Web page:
Canada is a major energy exporter (Figure 7.4), directing close to 60% of the energy it currently produces to foreign markets, chiefly the United States. The transformation of world energy systems could therefore have a significant impact on this trade as most of the renewable energy that will be added over the next few decades is expected to take place at the expense of fossil fuels. However, shifts in domestic consumption, which will reduce oil and gas imports, especially in the East, could even have a significant positive impact on Canada’s trade balance.
While world markets will have an impact on export opportunities for oil and gas, the rapid decrease in domestic production necessary in net-zero scenarios will affect these export levels as early as 2030. Figure 7.4 shows again the sharp distinction between net-zero scenarios and REF. It also highlights the limited impact of the additional constraints in the CP30 scenario on gas exports, which do not depart from REF. These trends remain over longer time horizons, although it should be noted that exports decrease after 2050 in REF and CP30 as a result of lower demand projections worldwide.
Of particular interest is the rapid expansion of liquefied natural gas (LNG), which increases similarly in all five scenarios in 2030 but less so after that in net-zero scenarios. LNG indeed becomes the main exported energy product in net-zero scenarios as early as 2030 (and even more so after that), almost matching current export levels for crude oil, up to a maximum of 51% of total exports in 2060 for CP30.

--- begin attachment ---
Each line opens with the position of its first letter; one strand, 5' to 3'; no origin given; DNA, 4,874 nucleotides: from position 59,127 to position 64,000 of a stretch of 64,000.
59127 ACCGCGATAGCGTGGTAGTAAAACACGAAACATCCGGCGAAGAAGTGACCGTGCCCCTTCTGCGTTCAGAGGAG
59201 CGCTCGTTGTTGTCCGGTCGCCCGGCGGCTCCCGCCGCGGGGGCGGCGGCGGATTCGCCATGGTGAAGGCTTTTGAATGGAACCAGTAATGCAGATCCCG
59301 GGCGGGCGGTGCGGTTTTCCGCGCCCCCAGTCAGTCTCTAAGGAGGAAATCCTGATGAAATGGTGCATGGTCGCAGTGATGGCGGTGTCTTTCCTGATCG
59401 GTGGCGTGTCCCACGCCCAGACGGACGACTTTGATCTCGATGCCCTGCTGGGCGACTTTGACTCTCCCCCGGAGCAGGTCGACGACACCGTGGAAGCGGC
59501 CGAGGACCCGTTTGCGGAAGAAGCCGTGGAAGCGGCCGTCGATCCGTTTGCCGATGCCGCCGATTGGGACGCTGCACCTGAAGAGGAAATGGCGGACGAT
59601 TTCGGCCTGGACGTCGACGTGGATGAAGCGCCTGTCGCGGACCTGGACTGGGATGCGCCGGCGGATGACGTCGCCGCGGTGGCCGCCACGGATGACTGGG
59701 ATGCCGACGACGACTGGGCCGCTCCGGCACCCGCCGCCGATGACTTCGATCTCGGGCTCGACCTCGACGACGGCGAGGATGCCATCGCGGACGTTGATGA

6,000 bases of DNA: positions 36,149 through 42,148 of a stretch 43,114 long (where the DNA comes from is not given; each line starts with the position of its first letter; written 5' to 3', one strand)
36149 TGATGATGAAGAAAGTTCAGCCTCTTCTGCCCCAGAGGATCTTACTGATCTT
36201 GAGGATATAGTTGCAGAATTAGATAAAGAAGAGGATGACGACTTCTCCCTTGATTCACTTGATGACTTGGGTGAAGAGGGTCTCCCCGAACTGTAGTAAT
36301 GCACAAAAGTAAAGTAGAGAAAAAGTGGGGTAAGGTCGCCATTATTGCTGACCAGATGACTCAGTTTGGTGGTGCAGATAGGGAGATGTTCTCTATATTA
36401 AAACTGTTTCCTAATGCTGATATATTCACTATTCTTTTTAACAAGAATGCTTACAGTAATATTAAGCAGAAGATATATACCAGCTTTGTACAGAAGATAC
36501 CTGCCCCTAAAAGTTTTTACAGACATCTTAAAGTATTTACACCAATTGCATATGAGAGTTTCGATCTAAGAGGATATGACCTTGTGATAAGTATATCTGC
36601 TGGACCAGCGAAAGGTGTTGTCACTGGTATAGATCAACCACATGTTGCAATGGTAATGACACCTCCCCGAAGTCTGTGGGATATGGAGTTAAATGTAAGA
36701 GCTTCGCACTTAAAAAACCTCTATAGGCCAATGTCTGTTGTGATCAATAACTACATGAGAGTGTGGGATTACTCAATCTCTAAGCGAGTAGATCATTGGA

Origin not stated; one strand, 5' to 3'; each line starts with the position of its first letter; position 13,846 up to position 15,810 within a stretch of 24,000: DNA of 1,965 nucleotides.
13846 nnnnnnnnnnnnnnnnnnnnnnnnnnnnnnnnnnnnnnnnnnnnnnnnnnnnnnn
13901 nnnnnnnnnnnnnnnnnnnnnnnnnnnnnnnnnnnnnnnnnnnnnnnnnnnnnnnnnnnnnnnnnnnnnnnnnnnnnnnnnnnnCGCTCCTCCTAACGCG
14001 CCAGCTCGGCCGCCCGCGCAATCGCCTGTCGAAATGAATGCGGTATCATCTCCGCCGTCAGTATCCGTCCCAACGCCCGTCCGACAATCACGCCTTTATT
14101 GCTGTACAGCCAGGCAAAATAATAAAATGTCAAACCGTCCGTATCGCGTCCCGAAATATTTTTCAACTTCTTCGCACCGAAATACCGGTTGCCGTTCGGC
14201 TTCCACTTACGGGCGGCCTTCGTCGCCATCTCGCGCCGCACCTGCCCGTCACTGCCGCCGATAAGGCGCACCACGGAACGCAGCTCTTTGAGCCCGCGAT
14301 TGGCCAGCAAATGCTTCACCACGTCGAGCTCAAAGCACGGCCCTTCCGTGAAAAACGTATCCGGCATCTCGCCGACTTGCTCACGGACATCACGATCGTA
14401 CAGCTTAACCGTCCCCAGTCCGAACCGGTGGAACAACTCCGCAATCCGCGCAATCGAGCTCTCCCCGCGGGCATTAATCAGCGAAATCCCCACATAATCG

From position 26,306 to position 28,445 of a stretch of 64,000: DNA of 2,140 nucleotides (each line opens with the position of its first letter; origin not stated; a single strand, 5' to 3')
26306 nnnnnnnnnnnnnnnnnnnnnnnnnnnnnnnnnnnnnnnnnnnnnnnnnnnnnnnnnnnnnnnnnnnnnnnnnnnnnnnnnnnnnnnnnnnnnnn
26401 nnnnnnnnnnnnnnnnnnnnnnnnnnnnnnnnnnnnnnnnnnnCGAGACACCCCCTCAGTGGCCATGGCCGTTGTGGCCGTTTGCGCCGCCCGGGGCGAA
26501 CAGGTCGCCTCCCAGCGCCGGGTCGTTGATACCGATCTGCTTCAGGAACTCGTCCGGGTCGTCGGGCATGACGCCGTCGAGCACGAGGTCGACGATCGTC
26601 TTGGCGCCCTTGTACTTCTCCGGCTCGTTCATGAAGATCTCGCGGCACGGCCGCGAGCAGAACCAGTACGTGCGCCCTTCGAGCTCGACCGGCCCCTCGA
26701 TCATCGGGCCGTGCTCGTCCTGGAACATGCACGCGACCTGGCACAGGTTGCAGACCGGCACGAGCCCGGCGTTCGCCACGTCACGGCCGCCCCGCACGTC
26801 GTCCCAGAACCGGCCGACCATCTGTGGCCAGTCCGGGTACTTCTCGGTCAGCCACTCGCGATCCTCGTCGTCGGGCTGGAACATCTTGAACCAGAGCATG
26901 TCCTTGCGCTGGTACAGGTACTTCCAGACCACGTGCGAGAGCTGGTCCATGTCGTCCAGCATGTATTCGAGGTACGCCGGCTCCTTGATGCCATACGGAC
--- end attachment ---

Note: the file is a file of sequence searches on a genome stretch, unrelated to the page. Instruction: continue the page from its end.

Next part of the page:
Figure 7.4 – International exports #
Figure 7.5 – International imports #
Imports are considerably lower than exports (Figure 7.5). Crude oil imports are relatively constant across scenarios in both 2030 and 2050. Natural gas imports are considerably lower in net-zero scenarios, especially on the longer term (-57% by 2050 for NZ50), resulting from the much lower consumption levels for the fuel.
While crude oil imports are lower in 2050, imports of oil products increase across scenarios. This suggests that some of the efforts to reduce Canadian GHG emissions in aggressive scenarios could consist in shifting oil refinery emissions elsewhere (overwhelmingly to the United States), a phenomenon that can also affect oil production and import levels. In other words, given the nature of the optimization model and the fact that it accounts only for domestic emissions, the results underestimate the extent to which the consumption of oil and petroleum products must be reduced in the short term in order to achieve net-zero by mid-century. This transfer is a consequence of international agreements that assign emissions to the primary producing territory and not the final user. See Chapter 1 for more discussion of this issue.
- Given the importance of exports for the Canadian energy production sector today, the country’s export profile changes abruptly in net-zero paths, in line with the changes to production described in the previous section.
- While the use of natural gas in Canada shrinks in all NZ scenarios, exports, especially LNG, expand slightly compared to 2016 levels.
- With the current GHG assignment for producing countries, oil imports could increase in NZ scenarios as compared to REF in order to reach domestic targets.